The business plan
What is a business plan? How do I write a business plan? Where can I find suitable business plan templates? Please read our article
What is business Plan?
A business or business plan provides a clear and generally understandable start-up with all its opportunities and risks. It describes the business idea, analyzes the existing market, plans the implementation process, estimates the capital requirements, and predicts the expected profits.
A business concept is usually drawn up both for the presentation and presentation of the entrepreneur, as well as for applying for a loan or for the application for funding, some of the start- up grant.
Is the business plan a necessary evil or is it the basis for business success? What must be included in such a concept at all?
You may also like to read:
The plan is necessary in the vast majority of cases: in the case of financing requirements, the house bank wants to see the business plan, the finance office asks for a new start-up mostly afterward and who applies for a start-up grant from the employment agency must present it anyway.
It also makes sense: it helps to manage your own business in a structured and thought-out way.
In most cases, however, a detailed business plan is not necessary for the strict sense, a simpler business concept is completely sufficient. The difference is mainly in the detailed business depth such as sales forecast, profitability forecast, and capital requirements analysis. You can find out which approach is the right one for you.
I will explain the Content of a Business Plan later, I have to explain important thing first;
The ready-made forms, which can be downloaded everywhere, can be a help – they do not release the young entrepreneur from the duty to think about the most important points:
Business Plan and its Elements
- What is actually the business idea – can I give it back briefly and concisely?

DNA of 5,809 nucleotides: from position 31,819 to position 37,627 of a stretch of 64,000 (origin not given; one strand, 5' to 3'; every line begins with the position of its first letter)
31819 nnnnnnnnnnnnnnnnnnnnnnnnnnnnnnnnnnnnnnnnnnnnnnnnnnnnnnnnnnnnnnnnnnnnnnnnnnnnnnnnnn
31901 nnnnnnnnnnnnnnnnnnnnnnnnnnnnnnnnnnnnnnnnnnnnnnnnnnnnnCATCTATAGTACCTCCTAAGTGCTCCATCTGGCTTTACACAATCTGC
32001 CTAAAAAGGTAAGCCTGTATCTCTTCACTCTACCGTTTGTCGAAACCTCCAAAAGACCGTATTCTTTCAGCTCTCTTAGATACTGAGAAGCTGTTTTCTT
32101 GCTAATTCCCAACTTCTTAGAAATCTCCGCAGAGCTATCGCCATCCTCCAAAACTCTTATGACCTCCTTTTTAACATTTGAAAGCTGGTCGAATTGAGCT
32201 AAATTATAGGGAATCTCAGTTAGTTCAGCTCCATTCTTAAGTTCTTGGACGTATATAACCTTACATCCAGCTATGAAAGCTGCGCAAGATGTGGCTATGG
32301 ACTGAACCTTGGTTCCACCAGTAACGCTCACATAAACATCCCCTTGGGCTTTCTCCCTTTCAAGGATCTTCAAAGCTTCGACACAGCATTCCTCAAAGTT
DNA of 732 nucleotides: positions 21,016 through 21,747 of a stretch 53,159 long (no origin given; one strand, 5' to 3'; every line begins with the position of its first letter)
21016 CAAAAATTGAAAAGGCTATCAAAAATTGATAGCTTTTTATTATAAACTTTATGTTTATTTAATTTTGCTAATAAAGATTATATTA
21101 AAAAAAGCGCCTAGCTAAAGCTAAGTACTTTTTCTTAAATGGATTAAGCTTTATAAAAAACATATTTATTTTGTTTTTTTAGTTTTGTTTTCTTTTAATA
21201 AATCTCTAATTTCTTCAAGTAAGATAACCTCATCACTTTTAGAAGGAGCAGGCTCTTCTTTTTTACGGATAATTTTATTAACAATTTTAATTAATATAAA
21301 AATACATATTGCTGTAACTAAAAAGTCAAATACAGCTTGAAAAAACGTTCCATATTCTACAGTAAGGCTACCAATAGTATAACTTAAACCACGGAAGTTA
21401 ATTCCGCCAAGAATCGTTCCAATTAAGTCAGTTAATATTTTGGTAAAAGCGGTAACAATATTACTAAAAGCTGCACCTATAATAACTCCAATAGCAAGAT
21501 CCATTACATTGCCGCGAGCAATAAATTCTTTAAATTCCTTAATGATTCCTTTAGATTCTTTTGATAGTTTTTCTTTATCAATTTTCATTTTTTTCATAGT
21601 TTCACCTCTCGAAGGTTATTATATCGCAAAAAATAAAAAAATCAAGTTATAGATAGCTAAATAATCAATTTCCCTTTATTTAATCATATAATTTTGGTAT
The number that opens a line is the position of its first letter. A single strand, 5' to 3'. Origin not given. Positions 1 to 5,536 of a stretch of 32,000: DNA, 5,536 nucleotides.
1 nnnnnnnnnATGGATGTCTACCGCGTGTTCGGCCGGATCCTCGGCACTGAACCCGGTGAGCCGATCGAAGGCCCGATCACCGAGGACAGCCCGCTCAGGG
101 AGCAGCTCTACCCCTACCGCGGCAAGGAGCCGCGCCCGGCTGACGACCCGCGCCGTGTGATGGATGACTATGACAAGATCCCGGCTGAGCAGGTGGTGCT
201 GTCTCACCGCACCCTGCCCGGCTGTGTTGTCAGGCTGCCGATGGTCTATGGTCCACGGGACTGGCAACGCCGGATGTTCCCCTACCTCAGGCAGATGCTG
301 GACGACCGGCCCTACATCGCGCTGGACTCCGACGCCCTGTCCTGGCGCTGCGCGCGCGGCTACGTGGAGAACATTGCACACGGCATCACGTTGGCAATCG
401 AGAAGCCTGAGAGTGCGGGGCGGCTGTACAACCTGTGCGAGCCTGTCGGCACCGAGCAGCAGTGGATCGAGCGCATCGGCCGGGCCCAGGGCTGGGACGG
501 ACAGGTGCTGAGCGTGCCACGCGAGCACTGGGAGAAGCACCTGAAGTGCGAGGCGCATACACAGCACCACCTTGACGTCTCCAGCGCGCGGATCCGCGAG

- Am I suitable for this idea at all and why?
- What do I offer to whom? Products, services, and target groups
- What sets me apart from the competition?
- What similar models already exist, which are successful and why?
- Are my marketing concept and I have a promising market entry strategy?
- What capital requirements do I have? How do I bridge the startup phase?
- Do I need leverage and if so, do I already know where I can get it as cheap as possible?
- If I have a material or use of goods, how is it calculated, what are the purchasing conditions, how is my gross profit calculated? Minimum turnover, operating costs and so on.
- Do I want to employ employees? From when? How do I find my future colleagues?
- What opportunities/risks and future perspectives must or can I expect in my industry? What imponderables do I have to plan and what does my strategy look like?
- What insurance do I need?
What is the purpose of a business plan?
Before you create a business plan, you must be aware of the purpose of your business plan. Consider which target group your business plan should address and which functions your business plan should fulfill.
The target group of your business plan
- Investors and banks
- Financial institutions and public authorities
- business plan betting
The functions of your business plan:
In a business start-up, a business plan fulfills the following functions:
- Financing/procurement of capital
- Analysis of a business idea
- Planning: personnel planning, investment planning, marketing planning, realization schedule with milestones, development plan,
- Control: cost, liquidity, time
- Company succession
- Investment decisions
Content of a Business Plan
1. Executive Summary
Summary of business plan
- Business idea/product and service
- Presentation of your business idea
- Product manufacturing: Special features for the production of your product (e.g sources of supply, production sources)